IT is one thing playing against Rangers. It is quite another to play for Rangers.

Life in Light Blue is a unique experience and the tightrope walk between success and failure is one that many can’t handle.

Physical strengths and tactical nous only get you so far at Ibrox. Without natural ability and a mental resolve, the dream can quickly become a nightmare.

The challenge is one that many haven’t risen to in recent years as a host of players have arrived but failed to live up to the demands of an expectant fan base.

Read more: Derek Johnstone: Aberdeen defeat summed up the season for Rangers but it will soon be time to look forward at IbroxEvening Times: Rangers legend Mark Hateley joins pupils from Ibrox and Craigton Primary School at a Show Racism the Red Card workshop

In the coming weeks, the next crop of Gers hopefuls will set out on the road to glory or take their first steps down a path to failure as boss Pedro Caixinha overhauls his squad for his first full campaign in charge.

And Light Blue legend Mark Hateley knows the character of every recruit will be put to the test once they sign on the dotted line at Ibrox.

He said: "I've seen some world class players come to Rangers and crash and burn. It's all about being able to handle games. Every game is a big game here.

“Every game is a Cup Final and it's dealing with that. Physically, it’s not a problem, it is the mental side of it.

“I think European players deal with that side of it better than home grown players. I don't know why that is. But having played in Europe for six years myself, no games seemed to fluster the European player. If that what it takes to get Rangers challenging for a title, not challenging for second, then that's what we need.

“All the better players get stick and you use that as fuel.

“The more I used to get booed, the better I used to play, the harder I used to try, the further the sleeves used to get rolled up, the harder the tackles used to come. That mentality is what I am talking about - you have to have that.”

Rangers will round off a miserable campaign at St Johnstone on Sunday before Caixinha can fully turn his attentions to a crucial summer and the Gers’ return to the Europa League.

The Light Blues were never in the Premiership flag race this term and the battle to be best of the rest has also been lost as Aberdeen have clinched second spot.

The Dons have continually built on solid foundations as they have become Celtic’s main contenders in the top flight over the last three seasons.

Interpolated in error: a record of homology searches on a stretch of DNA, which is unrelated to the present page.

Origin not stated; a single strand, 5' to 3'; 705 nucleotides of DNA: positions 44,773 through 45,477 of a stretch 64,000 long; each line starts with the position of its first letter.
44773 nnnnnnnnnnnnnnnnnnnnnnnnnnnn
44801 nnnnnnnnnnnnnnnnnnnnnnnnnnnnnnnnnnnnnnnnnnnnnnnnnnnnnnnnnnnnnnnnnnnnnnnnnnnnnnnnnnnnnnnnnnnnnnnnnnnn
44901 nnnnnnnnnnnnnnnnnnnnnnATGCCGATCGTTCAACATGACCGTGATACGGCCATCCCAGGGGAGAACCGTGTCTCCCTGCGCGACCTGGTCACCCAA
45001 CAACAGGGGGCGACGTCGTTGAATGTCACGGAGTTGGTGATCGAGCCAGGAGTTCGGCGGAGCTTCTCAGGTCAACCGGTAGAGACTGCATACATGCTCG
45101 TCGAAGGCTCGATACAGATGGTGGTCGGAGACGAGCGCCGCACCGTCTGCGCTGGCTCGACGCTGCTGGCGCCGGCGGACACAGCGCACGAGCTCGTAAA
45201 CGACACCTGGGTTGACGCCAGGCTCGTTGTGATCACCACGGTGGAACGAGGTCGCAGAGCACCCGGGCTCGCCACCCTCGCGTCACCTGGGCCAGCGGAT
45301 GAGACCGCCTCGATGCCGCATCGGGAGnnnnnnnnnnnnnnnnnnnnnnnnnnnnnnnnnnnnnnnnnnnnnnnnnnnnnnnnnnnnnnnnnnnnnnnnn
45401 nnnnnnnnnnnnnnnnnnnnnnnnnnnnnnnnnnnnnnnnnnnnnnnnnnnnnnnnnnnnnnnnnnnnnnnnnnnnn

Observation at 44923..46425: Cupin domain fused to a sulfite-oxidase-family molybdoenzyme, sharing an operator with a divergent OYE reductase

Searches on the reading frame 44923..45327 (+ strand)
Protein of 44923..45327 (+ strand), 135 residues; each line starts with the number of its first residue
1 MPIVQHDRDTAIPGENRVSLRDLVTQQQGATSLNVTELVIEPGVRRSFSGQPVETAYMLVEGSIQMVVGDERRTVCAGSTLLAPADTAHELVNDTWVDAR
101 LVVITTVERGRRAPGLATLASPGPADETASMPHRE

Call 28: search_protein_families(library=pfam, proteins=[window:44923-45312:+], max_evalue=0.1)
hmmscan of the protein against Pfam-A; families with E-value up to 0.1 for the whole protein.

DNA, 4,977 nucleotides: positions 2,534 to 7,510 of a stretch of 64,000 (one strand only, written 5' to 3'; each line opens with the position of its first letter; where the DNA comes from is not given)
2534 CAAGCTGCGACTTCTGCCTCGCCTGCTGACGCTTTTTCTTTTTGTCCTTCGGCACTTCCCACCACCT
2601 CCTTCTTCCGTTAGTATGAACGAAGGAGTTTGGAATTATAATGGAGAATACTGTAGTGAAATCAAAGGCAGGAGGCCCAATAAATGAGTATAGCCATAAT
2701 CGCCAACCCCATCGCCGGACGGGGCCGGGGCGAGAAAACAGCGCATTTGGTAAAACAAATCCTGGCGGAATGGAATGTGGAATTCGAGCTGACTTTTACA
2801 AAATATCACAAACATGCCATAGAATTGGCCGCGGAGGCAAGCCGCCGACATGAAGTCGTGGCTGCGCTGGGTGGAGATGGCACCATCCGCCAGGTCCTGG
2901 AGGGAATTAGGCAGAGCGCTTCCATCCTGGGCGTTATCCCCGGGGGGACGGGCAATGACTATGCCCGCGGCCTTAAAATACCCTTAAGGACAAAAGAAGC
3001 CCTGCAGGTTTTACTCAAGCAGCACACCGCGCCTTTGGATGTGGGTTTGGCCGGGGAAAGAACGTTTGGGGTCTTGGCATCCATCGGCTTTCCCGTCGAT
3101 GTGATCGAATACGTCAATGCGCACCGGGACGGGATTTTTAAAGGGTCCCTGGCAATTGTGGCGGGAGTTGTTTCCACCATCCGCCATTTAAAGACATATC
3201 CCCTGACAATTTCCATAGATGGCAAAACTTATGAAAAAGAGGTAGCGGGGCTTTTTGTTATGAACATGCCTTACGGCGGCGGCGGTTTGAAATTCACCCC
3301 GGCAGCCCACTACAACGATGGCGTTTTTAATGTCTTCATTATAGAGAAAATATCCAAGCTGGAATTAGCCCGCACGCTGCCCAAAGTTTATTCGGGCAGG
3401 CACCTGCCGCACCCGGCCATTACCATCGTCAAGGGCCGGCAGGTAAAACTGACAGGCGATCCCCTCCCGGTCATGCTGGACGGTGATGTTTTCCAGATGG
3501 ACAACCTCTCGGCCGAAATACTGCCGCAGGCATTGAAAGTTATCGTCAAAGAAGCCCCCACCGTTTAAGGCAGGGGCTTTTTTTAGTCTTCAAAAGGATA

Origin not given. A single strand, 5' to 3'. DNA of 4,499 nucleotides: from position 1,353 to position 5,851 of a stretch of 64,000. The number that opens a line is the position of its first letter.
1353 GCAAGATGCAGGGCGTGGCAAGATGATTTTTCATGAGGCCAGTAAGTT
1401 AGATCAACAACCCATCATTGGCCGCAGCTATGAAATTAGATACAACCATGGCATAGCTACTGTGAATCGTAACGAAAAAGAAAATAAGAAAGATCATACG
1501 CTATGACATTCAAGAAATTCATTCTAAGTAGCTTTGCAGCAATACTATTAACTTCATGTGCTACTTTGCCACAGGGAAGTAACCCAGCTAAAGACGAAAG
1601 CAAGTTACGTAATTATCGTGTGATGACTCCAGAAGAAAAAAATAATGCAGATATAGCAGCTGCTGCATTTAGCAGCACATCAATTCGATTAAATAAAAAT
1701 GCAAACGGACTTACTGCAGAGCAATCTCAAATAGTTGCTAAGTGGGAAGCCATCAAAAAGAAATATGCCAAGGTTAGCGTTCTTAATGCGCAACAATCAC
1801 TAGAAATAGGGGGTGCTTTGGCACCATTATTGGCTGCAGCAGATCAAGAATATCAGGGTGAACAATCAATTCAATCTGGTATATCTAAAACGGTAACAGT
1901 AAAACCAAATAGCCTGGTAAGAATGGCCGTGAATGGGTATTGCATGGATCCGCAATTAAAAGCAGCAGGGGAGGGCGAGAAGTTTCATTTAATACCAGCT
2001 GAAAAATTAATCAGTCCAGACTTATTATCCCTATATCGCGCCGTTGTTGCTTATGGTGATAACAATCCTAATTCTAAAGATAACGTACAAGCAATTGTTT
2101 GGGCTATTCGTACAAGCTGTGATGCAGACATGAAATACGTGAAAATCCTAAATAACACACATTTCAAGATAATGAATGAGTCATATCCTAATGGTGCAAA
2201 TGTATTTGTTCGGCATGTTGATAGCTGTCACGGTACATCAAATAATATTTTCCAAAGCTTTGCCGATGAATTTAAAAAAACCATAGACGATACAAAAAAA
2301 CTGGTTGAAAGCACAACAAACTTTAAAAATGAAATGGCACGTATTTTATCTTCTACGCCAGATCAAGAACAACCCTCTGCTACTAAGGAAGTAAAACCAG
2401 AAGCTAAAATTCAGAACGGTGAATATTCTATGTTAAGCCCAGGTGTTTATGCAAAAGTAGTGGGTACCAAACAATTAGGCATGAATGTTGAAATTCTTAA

And Hateley hopes a similar period of stability at Ibrox will allow Caixinha to lay the foundations for a title challenge once again.

He said: "It will be tough for Derek to keep that group of players together in the summer because a lot of players will have been identified by so-called bigger clubs down in England. That comes with success.

"Aberdeen have a settled squad and that has helped with continuity.

“Derek's team have got stronger than it was last year. They have a nice understanding between the players.

“At Rangers, there has been a lot of chop and change, which hasn't been ideal and I think there will be changes again during the summer.

“Aberdeen are reaping the benefits of being together. There's a lot to be said about trying to keep a team together. Hopefully, Rangers will follow that and bring a period of stability now with the manager.”

The task ahead for Caixinha is a considerable one as he looks to revamp a squad that has underachieved and underperformed this term and turn them from third-rate into Premiership challengers.

There is an understanding amongst the Ibrox crowd about where Rangers are at present as they continue on the road to recovery.

But Hateley knows the thirst for success will remain unquenched if Caixinha doesn’t recruit wisely during a crucial close season on and off the park.

He said: "It's always about doing the best you can. When I came here I was always told to win every game and it should be no different now. It's what you need to do when you are at the big clubs.

“You have to bring characters in who can deal with that pressure and that's what Pedro would have seen by now after the assessment of his players.

“He will have learned a lot from the Old Firm game. The mentality and the aftermath of that game.

“He has seen now what you need to see. He came here knowing it was a big club, but the demands on the players here are second to none. And that's what he will be hopefully bring to the club in the summer."